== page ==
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Research Papers

Friction-Induced, Self-Excited Vibration of a Pantograph-Catenary System

[+] Author and Article Information
G. X. Chen

e-mail: chen_guangx@163.com

W. H. Zhang, Z. R. Zhou

State Key Laboratory of Traction Power,
Tribology Research Institute,
Southwest Jiaotong University,
Chengdu 610031, China

H. Ouyang

School of Engineering,
University of Liverpool,
Brownlow Street,
Liverpool L69 3GH, UK
e-mail: H.Ouyang@liverpool.ac.uk

1Corresponding author.

Contributed by the Design Engineering Division of ASME for publication in the Journal of Vibration and Acoustics. Manuscript received May 8, 2012; final manuscript received March 8, 2013; published online June 18, 2013. Assoc. Editor: Brian P. Mann.

J. Vib. Acoust 135(5), 051021 (Jun 18, 2013) (8 pages) Paper No: VIB-12-1142; doi: 10.1115/1.4023999 History: Received May 08, 2012; Revised March 08, 2013

A dynamic model of a pantograph-catenary system is established. In the model, motion of the pantograph is coupled with that of the catenary by friction. Stability of the pantograph-catenary system is studied using the finite element complex eigenvalue method. Numerical results show that there is a strong propensity of self-excited vibration of the pantograph-catenary system when the friction coefficient is greater than 0.1. The dynamic transient analysis results show that the self-excited vibration of the pantograph-catenary system can affect the contact condition between the pantograph and catenary. If the amplitude of the self-excited vibration is strong enough, the contact may even get lost. Parameter sensitivity analysis shows that the coefficient of friction, static lift force, pan-head suspension spring stiffness, tension of contact wire, and the spatial location of pantograph have important influences on the friction-induced, self-excited vibration of the pantograph-catenary system. Bringing the friction coefficient below a certain level and choosing a suitable static lift force can suppress or eliminate the contact loss between the pantograph and catenary.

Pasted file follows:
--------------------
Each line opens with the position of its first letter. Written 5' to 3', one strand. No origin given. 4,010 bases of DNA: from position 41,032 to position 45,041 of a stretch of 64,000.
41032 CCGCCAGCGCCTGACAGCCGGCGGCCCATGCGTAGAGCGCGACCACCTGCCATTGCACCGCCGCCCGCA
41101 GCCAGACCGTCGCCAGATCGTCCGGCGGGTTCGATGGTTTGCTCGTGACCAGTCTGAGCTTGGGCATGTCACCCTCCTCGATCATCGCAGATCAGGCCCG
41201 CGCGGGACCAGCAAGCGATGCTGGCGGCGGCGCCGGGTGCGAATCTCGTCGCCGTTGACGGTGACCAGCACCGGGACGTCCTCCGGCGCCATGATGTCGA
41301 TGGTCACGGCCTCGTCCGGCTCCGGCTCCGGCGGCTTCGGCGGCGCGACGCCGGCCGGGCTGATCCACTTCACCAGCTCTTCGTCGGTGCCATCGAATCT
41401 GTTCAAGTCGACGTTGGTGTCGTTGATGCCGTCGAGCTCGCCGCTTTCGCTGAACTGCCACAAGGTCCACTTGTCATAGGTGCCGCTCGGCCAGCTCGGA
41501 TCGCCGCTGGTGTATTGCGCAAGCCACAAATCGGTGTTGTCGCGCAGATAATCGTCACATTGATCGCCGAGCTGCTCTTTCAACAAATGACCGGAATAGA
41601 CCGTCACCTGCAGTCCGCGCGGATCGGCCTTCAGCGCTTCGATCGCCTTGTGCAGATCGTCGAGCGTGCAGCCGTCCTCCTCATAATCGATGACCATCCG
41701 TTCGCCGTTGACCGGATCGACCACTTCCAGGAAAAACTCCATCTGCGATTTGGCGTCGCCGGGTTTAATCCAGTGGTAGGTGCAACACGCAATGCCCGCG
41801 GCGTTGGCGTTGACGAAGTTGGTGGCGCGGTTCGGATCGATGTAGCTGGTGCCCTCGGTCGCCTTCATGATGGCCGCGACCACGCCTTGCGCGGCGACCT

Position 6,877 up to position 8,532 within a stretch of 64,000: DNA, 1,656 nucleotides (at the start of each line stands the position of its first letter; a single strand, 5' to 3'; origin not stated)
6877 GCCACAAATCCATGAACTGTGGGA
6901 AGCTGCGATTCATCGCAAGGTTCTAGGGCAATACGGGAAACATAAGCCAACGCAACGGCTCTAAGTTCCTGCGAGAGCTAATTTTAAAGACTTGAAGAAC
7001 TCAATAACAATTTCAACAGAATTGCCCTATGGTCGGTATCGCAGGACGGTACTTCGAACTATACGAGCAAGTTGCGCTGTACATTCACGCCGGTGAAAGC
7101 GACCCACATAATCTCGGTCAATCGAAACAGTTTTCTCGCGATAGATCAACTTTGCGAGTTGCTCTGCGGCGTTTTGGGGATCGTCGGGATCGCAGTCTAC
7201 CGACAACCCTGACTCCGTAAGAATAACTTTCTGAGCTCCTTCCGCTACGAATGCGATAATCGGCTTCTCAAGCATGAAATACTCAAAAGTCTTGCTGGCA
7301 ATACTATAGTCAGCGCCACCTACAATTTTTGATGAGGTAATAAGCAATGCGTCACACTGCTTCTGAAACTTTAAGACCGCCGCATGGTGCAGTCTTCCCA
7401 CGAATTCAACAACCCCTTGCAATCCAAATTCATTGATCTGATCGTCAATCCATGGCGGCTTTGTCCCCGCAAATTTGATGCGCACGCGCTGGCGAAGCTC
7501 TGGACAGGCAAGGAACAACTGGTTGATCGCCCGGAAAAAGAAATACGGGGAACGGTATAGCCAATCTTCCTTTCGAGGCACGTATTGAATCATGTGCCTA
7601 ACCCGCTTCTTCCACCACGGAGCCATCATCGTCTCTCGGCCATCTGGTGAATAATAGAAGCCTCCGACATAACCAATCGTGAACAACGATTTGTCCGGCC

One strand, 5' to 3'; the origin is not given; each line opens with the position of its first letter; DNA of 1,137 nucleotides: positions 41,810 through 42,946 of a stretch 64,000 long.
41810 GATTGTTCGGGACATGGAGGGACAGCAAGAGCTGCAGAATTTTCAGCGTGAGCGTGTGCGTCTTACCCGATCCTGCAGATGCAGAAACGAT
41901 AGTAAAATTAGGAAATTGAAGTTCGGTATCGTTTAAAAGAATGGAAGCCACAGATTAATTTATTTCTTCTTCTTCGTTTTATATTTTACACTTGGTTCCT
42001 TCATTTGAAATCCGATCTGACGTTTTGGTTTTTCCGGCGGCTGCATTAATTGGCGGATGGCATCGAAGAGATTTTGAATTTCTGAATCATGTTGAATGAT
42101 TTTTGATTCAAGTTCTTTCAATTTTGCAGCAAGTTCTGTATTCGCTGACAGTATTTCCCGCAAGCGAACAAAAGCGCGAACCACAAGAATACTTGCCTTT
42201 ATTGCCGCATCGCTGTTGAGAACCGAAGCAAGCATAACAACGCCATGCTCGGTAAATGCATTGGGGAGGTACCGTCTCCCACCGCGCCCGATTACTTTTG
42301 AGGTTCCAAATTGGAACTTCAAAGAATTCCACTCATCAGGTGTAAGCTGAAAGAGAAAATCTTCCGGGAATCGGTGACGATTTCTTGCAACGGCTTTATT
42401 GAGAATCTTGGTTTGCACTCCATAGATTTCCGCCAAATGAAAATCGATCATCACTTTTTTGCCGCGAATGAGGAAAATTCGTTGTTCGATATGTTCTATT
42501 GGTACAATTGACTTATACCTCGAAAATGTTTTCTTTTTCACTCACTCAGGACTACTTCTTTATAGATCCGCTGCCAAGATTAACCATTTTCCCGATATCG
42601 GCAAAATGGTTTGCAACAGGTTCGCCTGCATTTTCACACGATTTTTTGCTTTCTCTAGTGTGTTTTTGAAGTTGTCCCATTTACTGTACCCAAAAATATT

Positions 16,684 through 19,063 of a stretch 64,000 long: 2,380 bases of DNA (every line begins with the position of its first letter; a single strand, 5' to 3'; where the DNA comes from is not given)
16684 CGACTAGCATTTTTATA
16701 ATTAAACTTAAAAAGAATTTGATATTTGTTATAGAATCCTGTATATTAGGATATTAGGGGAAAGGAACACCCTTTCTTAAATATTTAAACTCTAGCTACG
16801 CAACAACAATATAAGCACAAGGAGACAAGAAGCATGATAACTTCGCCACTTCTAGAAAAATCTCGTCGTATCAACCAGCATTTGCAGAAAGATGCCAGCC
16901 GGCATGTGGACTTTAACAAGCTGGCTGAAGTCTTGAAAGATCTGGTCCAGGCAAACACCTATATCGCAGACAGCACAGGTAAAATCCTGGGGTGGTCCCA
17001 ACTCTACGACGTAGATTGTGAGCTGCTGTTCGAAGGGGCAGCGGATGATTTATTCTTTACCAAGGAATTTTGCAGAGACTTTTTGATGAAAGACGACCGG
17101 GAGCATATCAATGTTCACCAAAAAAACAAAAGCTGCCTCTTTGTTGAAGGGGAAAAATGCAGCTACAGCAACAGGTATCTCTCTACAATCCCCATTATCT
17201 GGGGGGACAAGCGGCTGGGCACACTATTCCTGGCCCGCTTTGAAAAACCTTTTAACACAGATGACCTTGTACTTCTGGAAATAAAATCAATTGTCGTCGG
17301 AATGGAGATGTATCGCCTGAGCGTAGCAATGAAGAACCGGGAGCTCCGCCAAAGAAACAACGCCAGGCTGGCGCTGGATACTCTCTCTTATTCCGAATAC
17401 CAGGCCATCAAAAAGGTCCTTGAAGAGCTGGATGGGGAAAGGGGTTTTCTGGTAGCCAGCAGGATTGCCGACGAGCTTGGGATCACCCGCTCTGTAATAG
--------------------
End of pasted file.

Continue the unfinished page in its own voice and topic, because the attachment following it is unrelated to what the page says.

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Figures

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Fig. 1

Model of the catenary

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Fig. 2

Model of the pantograph: (a) solid model of the pantograph; (b) finite element model of the pantograph

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Fig. 3

Model of the pantograph-catenary coupled system: (a) an overview of the pantograph-catenary system model (one span); (b) detail of the contact between pantograph and catenary

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Fig. 4

Mode shape of unstable vibration: friction coefficient μ = 0.25; static lift force Fo = 70 N; catenary tension T = 15 kN; pan-head suspension spring stiffness K = 8000 N/m; effective damping ratio ζ = –0.00324; unstable vibration frequency fR = 19.29 Hz

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Fig. 5

Evolution of unstable complex eigenvalues for different friction coefficient: Fo = 70 N; T = 15 kN; K = 8000 N/m

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Fig. 6

Variation of the effective damping ratio with friction coefficient: Fo = 70 N; T = 15 kN; K = 8000 N/m; fR = 19.29 Hz

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Fig. 7

Evolution of unstable complex eigenvalues for different static lift forces: μ = 0.25; T = 15 kN; K = 8000 N/m; fR = 19.29 Hz

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Fig. 8

Variation of the effective damping ratio with static lift force: μ = 0.25; T = 15 kN; K = 8000 N/m; fR = 19.29 Hz

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Fig. 9

Evolution of unstable complex eigenvalues for different stiffness of pan-head suspension spring: μ = 0.25; Fo = 70 N; T = 15 kN

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Fig. 10

Mode shape of unstable vibration: μ = 0.25; Fo = 70 N; T = 15 kN; K = 5000 N/m; ζ = –0.00164; fR = 8.61 Hz

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Fig. 11

Evolution of unstable complex eigenvalues for different tension of contact wire: μ = 0.25; Fo = 70 N; K = 8000 N/m

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Fig. 12

Mode shapes of unstable vibration: μ = 0.25; Fo = 70 N; K = 8000 N/m; T = 20 kN; fR = 19.29 Hz; ζ = –0.0067

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Fig. 13

Spatial locations of the pantograph

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Fig. 14

Variation of the effective damping ratio with the spatial location of the pantograph: μ = 0.25; Fo = 70 N; T = 15 kN; K = 8000 N/m; fR = 19.29 Hz

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Fig. 15

Variation of the contact forces: μ = 0.25; Fo = 70 N; K = 8000 N/m; T = 15 kN; velocity of the pantograph V = 180 km/h

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Fig. 16

PSD of the contact force shown in Fig. 15

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